Controlled degradation of peptide modified hydrogels improves rate, quality, and quantity of in vivo bone formation

E. Alsberg, H. J. Kong, M. K. Smith, D. J. Mooney

Research output: Contribution to journalConference article


Biodegradability is a critical polymer scaffold characteristic for tissue engineering applications. A scaffold for cell transplantation should provide mechanical support and structure in concert with the needs of newly developing tissue. Alginate hydrogels modified with specific adhesion ligands have previously been used to successfully engineer bone and cartilage tissue in vivo, but show negligible degradation in vitro and in vivo. Gamma irradiating the alginate, which decreased the average molecular weight of the polymer chains, increased the rate of hydrogel degradation in vivo and fibrous tissue ingrowth. Primary rat calvarial osteoblasts combined with gamma irradiated alginate modified with specific adhesion ligands significantly improved the rate, quality, and quantity of new bone tissue formed in vivo compared to the non-irradiated control condition. Control of both the degradation and adhesion characteristics of a polymer scaffold will be a powerful tool in regulating tissue regeneration processes.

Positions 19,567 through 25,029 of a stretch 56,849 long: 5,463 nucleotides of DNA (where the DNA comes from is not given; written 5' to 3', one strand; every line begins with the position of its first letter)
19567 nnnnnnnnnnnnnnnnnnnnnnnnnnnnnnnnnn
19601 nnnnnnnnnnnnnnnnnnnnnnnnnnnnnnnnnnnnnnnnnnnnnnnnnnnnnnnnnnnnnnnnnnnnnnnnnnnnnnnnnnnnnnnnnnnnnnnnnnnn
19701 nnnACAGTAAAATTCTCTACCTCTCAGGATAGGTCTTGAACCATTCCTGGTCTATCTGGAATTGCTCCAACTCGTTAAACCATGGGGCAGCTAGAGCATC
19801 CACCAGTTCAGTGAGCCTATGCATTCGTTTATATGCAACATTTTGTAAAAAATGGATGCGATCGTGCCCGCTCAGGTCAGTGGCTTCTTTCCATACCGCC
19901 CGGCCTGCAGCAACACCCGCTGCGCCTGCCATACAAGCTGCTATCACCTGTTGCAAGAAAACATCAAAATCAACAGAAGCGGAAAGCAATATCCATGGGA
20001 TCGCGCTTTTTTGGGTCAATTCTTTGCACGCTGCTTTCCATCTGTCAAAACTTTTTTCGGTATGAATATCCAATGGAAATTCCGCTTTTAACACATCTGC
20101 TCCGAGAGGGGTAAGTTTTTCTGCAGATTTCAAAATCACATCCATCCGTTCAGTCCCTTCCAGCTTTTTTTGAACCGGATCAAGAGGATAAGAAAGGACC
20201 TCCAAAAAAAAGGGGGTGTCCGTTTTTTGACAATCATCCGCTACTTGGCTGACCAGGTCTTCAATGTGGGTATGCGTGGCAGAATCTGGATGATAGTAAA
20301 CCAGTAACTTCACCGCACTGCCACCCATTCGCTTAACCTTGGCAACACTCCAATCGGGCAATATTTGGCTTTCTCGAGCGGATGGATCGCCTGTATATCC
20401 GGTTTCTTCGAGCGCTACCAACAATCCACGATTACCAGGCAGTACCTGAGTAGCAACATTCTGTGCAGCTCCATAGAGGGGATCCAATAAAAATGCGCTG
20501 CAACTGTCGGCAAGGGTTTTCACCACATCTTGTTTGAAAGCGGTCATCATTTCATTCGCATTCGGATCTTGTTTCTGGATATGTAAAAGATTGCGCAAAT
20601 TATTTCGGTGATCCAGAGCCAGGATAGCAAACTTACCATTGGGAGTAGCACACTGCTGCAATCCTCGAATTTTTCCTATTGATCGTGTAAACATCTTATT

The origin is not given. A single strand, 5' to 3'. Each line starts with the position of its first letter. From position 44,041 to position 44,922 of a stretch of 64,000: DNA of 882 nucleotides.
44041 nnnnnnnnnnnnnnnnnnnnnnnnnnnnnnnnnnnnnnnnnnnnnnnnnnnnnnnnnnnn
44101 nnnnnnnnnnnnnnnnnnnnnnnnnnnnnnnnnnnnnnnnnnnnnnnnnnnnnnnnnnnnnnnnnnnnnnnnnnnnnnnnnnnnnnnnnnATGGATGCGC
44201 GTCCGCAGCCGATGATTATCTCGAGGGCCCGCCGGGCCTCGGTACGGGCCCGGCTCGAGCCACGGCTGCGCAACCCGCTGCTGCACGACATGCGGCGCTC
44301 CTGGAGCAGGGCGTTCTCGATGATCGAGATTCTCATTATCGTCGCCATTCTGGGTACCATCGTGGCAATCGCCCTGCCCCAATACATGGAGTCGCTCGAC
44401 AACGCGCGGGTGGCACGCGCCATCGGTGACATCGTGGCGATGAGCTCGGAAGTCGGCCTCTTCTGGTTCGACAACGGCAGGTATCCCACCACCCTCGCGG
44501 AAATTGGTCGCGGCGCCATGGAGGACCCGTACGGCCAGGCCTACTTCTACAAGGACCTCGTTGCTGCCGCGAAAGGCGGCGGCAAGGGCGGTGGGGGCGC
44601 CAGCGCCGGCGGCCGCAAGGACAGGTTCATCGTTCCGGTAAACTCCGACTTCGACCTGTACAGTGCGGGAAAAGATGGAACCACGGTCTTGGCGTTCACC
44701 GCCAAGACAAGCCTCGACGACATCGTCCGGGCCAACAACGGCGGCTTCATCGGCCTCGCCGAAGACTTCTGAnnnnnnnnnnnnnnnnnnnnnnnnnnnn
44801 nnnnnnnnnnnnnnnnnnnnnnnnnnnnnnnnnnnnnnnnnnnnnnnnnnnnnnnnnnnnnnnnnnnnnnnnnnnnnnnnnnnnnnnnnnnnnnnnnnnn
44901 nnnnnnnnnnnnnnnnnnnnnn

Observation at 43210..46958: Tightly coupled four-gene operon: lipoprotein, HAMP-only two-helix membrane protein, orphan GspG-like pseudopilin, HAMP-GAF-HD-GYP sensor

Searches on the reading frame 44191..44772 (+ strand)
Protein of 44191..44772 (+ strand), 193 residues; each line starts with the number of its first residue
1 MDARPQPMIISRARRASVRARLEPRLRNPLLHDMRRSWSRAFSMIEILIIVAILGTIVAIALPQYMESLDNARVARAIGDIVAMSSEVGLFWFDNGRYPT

Original languageEnglish (US)
Pages (from-to)823-824
Number of pages2
JournalAnnual International Conference of the IEEE Engineering in Medicine and Biology - Proceedings
StatePublished - Dec 1 2002
EventProceedings of the 2002 IEEE Engineering in Medicine and Biology 24th Annual Conference and the 2002 Fall Meeting of the Biomedical Engineering Society (BMES / EMBS) - Houston, TX, United States
Duration: Oct 23 2002Oct 26 2002



  • Alginate
  • Osteoblasts
  • Regeneration
  • Tissue engineering

ASJC Scopus subject areas

  • Signal Processing
  • Biomedical Engineering
  • Computer Vision and Pattern Recognition
  • Health Informatics

Cite this